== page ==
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Thu, Dec 07, 2000 - Page 3 News List

Election law proposal seen as unfair

RIGHT TO REPRESENT Proposed revisions to electoral and recall laws would prevent those accused of crimes from running for office. Some lawmakers, however, said the proposal violated the idea of `innocent until proven guilty'

By Stephanie Low  /  STAFF REPORTER

Lawmakers yesterday said the Executive Yuan's proposed revisions to the Public Officials Election and Recall Law (公職人員選舉罷免法) were debatable, because they might hamper people's fundamental rights to participate in politics.

The proposed revisions would block those individuals who are suspected of crimes which carry possible punishment of 10 years to death and those with gangster or criminal backgrounds from serving as public representatives.

"We are supportive of the direction in which the revisions are heading, but we should consider whether the revisions would affect people's right to participate in politics," said Lai Shyh-bao (賴士葆), convener of the New Party caucus in the legislature.

While those who have been convicted and sentenced to imprisonment under the Organized Crime Prevention Act (組織犯罪防制條例) would be prohibited from running for public office for the rest of their lives, those who go through the government's anti-racketeer programs would also be banned from running within 10 years of completing the program.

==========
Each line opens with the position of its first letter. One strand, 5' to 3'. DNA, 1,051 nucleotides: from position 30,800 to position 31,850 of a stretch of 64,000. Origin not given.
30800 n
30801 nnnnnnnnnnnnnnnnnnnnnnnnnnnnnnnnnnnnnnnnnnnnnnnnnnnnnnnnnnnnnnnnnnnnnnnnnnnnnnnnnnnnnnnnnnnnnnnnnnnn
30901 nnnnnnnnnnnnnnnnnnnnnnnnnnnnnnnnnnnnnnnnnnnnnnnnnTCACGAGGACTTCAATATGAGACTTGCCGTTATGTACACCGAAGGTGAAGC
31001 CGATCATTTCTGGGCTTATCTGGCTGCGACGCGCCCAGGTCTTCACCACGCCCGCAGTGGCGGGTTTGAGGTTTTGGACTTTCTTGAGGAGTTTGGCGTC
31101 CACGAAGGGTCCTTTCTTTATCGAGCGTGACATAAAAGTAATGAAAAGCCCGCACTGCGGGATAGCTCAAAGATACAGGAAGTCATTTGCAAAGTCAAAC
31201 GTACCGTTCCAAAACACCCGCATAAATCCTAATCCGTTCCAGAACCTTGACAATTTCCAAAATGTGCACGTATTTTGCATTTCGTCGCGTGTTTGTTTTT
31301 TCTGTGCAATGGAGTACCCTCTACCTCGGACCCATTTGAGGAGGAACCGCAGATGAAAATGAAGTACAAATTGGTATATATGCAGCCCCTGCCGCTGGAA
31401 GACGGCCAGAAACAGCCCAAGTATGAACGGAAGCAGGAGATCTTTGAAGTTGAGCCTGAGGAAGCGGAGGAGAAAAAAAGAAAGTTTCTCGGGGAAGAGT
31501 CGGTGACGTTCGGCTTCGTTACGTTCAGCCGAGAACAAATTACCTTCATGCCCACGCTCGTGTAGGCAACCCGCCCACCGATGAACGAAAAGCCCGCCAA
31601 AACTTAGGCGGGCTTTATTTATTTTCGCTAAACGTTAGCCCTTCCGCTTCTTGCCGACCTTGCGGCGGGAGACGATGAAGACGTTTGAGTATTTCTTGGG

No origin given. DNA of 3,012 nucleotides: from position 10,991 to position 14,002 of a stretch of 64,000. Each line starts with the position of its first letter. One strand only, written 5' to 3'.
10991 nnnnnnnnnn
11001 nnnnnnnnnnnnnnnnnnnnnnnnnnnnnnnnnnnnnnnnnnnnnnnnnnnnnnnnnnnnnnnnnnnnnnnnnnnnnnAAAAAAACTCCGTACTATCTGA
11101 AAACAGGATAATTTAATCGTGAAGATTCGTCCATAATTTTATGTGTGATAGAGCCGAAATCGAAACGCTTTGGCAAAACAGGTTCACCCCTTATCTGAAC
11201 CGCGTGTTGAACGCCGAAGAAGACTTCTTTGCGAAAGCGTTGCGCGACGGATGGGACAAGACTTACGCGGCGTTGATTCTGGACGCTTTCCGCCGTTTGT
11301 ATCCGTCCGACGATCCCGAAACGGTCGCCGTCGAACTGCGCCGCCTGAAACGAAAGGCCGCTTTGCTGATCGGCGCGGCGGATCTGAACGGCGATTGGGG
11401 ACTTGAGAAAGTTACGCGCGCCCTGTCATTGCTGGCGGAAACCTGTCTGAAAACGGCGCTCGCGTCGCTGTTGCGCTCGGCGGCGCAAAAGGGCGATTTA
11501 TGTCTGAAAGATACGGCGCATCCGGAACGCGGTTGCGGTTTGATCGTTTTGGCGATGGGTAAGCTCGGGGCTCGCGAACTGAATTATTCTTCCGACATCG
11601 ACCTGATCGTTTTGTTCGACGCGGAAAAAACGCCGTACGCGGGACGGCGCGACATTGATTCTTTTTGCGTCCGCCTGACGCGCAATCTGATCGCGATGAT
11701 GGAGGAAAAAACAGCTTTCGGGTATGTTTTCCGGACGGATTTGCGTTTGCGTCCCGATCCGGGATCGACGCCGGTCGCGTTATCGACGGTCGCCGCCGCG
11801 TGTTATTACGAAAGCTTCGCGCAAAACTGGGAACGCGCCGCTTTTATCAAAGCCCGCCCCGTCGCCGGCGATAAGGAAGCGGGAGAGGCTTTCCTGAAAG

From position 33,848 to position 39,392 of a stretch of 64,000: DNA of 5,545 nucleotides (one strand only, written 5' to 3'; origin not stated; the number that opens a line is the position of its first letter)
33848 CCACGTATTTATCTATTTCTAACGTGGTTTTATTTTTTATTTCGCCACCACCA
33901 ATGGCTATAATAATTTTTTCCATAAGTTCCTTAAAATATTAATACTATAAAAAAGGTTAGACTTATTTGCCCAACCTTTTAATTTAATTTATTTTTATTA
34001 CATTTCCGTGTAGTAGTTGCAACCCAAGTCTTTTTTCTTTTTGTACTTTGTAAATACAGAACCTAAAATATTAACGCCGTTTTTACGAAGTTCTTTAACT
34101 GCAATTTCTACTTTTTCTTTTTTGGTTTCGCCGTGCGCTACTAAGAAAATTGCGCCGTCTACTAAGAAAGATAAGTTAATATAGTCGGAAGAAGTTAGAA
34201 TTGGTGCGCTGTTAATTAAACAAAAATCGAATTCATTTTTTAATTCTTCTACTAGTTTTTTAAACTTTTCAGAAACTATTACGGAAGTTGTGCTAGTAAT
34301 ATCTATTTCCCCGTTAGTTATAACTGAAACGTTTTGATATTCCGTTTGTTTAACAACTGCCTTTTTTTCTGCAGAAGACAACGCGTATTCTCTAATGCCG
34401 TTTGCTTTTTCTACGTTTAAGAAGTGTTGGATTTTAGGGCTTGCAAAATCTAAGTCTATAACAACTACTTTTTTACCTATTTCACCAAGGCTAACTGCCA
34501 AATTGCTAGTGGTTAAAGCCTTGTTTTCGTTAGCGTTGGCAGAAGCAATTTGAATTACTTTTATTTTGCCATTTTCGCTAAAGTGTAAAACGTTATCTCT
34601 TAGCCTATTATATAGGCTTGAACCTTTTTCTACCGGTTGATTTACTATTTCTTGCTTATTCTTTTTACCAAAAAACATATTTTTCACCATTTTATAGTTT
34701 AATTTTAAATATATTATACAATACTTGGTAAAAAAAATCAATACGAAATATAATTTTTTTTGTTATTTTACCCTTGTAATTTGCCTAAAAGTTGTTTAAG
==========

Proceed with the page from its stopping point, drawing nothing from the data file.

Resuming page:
Those given suspended sentences would be prohibited from candidacy during periods of probation, as well.

Chen Chen-sheng (陳振盛), convener of the People First Party caucus, said though the goal of the proposed revisions is consistent with public expectations of political reform, their spirit is against the principle of most countries' legal systems, including Taiwan's.

Chen pointed out that it is a basic principle that people are considered innocent before they are convicted.

"When we try to go beyond this legal spirit to impose these strict rules, we will risk losing the legitimacy for pushing this legislation," Chen warned.

In addition, Chen said the proposed revisions tend to deny former convicts the chance to turn over a new leaf.

"People who have been penalized by the law and paid the price should be given a chance to give back to society," Chen argued.

Meanwhile, Lai said it was too strict to bar people from running for office if they are on probation, because people can easily get such a sentence, even for a minor offense.

"For example, people may be sentenced for forgetting to pay taxes," Lai said.

Lai predicted that there was still a long way to go before the proposed revisions would gain passage through the legislature, in light of the fact that a number of the legislators are the subject of judicial proceedings themselves.

According to data released by the Ministry of Justice in September 1999, a total of 35 legislators were the subject of judicial proceedings.

Among deputies to city and county councils, 109 were reported to be undergoing judicial proceedings. Meanwhile, 47 township councilors fell into that category.

DPP Legislator Tsai Ming-hsien (蔡明憲), however, said the bill's passage depended mostly on the KMT's ability to resist pressure from grassroots politicians who are known for their connections with gangsters or have gangster backgrounds themselves.

KMT Legislator Chen Horng-Chi (陳鴻基), however, said he believes the KMT must face up to the public's expectations and rid politics of the influence of gangsters and that the KMT had no reason to oppose the reform.

"The `black gold' connection was the cause of the KMT's failure [in the presidential election]. It [the party] won't win public support unless it faces up to the problem," Chen said.

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